Solo sailor goes for non-stop record


Fifteen days ago solo sailor Joe Harris passed Castle Hill at Newport, R.I. onboard his Akilaria RC2 Class 40 sailboat Gryphon Solo 2 intent on breaking Guo Chaun's 2013 single handed non-stop around the world record of 137 days. Harris is currently rounding the shoulder of Brazil, approaching the equator (see tracking chart below), with the Cape of Good Hope as his first turning mark.

Since gear failure is can be a problem with hard-driving, long range record attempts like this one, before departing on his record attempt, Harris had Maine Yacht Center in Portland perform a 12-month refit and upgrade project on Gryphon Solo 2.

The refit included:
• Keel removal, inspection and recasting. 
• Removal, inspection and service of twin rudders, rudder bearings and steering system. 
• Race bottom job and mast paint. 
• Build and fit additional hand rails and foot rails for better security when working on deck. 
• Modifications to deck hardware. 
• Install additional fuel and water tanks. 
• Installation of solar panels and a transom hung, dual hydro generator set up. 
• Installation of new batteries, alternators and energy monitoring system. 
• Installation of water makers. 
• Replacement of standing rigging: lateral rod rigging, fore & aft textile rigging and new PBO anti-torsion furling cable for headstay. 
• Replacement of running rigging and new lashings. 
• Upgrades to B&G sailing instrumentation and auto pilots. Installation of two gyro compasses for Southern Ocean. 
• Installation of onboard computer system and network with back-up computer. 
• Installation and set-up of multiple satellite communication systems. 
• Installation and set-up of computer based navigation system with world charts and integrated sailing performance polar data and weather routing. 

Here's to Harris and his boat standing up to the trial and coming home with the record. Follow his voyage here. 

Below is Harris' latest update.

Hello Sports Fans-

I'm coming to you live from the "Bulge of Brazil"- getting very close to the Equator! We (me and the boat) are roughly 430 miles away, so at a 10 knot average that would get me there in 43 hours, which would be the wee hours of Thursday morning. Crewed boats typically make a party of the Equator Crossing, with someone dressing up as King Neptune and crew members making offerings to placate the gods.

I am thinking of a Jameson and coffee with a fine cigar- a "Gryphon"- courtesy of my good bud Jeff Hacker. So, as you can tell, I am looking forward to that- and will send a photo commemorating the moment that the GPS shows 0.00 degrees for latitude.

So life at sea here in the tropics goes on- 12 hours of daylight and 12 hours of darkness. It is very warm and very windy- usually blowing about 20 knots- and the sea conditions are rough- so the boat gets very wet. It is almost comical, every time I go on deck, I am greeted by a large wall of water in the face. I feel like the clown in the circus when they do that comedy routine and some unsuspecting clown gets splattered with a bucket of water- that would be me. Usually I have just put on a clean shirt and shorts and I naively go on deck just for a little fresh air- and Wham- I get nailed with a wave in the face and get completely soaked.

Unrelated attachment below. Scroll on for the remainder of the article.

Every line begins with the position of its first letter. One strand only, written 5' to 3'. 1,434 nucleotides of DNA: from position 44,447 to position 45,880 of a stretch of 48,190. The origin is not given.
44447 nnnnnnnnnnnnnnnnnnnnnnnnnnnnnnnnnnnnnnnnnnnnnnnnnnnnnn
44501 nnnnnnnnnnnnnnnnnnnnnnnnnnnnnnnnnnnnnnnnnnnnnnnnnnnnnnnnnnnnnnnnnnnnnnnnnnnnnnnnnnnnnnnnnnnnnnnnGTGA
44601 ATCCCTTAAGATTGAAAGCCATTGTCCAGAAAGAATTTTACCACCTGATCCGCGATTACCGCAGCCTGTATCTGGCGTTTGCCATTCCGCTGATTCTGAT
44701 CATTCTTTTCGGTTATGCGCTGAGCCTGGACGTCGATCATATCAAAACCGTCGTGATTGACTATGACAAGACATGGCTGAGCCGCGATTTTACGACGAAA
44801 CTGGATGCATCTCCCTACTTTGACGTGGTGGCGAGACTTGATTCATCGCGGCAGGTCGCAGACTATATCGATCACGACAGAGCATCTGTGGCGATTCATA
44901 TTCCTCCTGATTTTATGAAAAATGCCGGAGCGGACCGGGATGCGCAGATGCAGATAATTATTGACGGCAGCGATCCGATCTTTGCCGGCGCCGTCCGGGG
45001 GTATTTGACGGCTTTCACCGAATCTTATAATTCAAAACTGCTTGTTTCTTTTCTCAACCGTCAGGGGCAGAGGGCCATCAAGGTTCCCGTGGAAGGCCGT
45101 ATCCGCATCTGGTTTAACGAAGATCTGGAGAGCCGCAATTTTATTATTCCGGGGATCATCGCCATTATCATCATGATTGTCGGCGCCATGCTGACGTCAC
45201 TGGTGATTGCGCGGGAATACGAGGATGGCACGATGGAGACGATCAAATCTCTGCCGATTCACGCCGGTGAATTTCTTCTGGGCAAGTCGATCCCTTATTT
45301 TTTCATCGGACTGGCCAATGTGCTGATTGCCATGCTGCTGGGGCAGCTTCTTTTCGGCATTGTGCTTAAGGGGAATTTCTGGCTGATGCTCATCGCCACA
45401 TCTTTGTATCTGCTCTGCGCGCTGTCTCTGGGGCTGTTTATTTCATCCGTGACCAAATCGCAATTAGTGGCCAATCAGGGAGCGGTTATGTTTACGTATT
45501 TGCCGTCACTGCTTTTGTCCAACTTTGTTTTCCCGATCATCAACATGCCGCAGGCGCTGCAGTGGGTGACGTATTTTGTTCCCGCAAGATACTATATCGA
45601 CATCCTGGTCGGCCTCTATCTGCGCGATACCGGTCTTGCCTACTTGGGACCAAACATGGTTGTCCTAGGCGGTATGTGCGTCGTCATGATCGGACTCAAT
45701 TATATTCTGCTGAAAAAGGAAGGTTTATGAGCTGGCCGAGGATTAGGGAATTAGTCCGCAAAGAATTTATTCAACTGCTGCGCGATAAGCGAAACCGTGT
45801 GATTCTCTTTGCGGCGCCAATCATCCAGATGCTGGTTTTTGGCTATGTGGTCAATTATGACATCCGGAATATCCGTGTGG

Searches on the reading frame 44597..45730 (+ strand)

So now I have shorts and t-shirts hanging everywhere in the cabin, which really don't dry in these rain-forest like conditions- and I find foul-weather gear just way too hot in this climate- so mostly I am naked (and afraid?) and nobody seems to mind. I am just covered in salt water and am really trying to avoid salt water sores, particularly on my butt, which is a common affliction for sailors. So, I will leave it there- looking for the next downpour of rain so I can run on deck and have a fresh water shower!

The boat is holding up well- I have had two reefs in the main and the Solent jib up for quite a while and the boat likes the combo of power from the jib without too much weather helm from the main. The auto-pilot steers 99% of the time and the hydro-generator puts out between 12 and 20 amps of power which is enough to run the AP's and electronics and keep the batteries topped up at over 13 volts. So I have not really had to focus on energy conservation much at all- and can use the computer and sat comms fairly freely- which is nice. If we slow down, this may change, and I am hoping the solar panels will then kick in, but they have not been major energy contributor so far. I have only run the diesel engine once so far, just to make sure it still worked. 

So that’s my pre-Equator story- looking forward to visiting the southern hemisphere for only the second time under sail- the 2005 Transat Jacque Vabre from France to Salvadore, Brazil being the other time.

Stay thirsty my friends-

By Ocean Navigator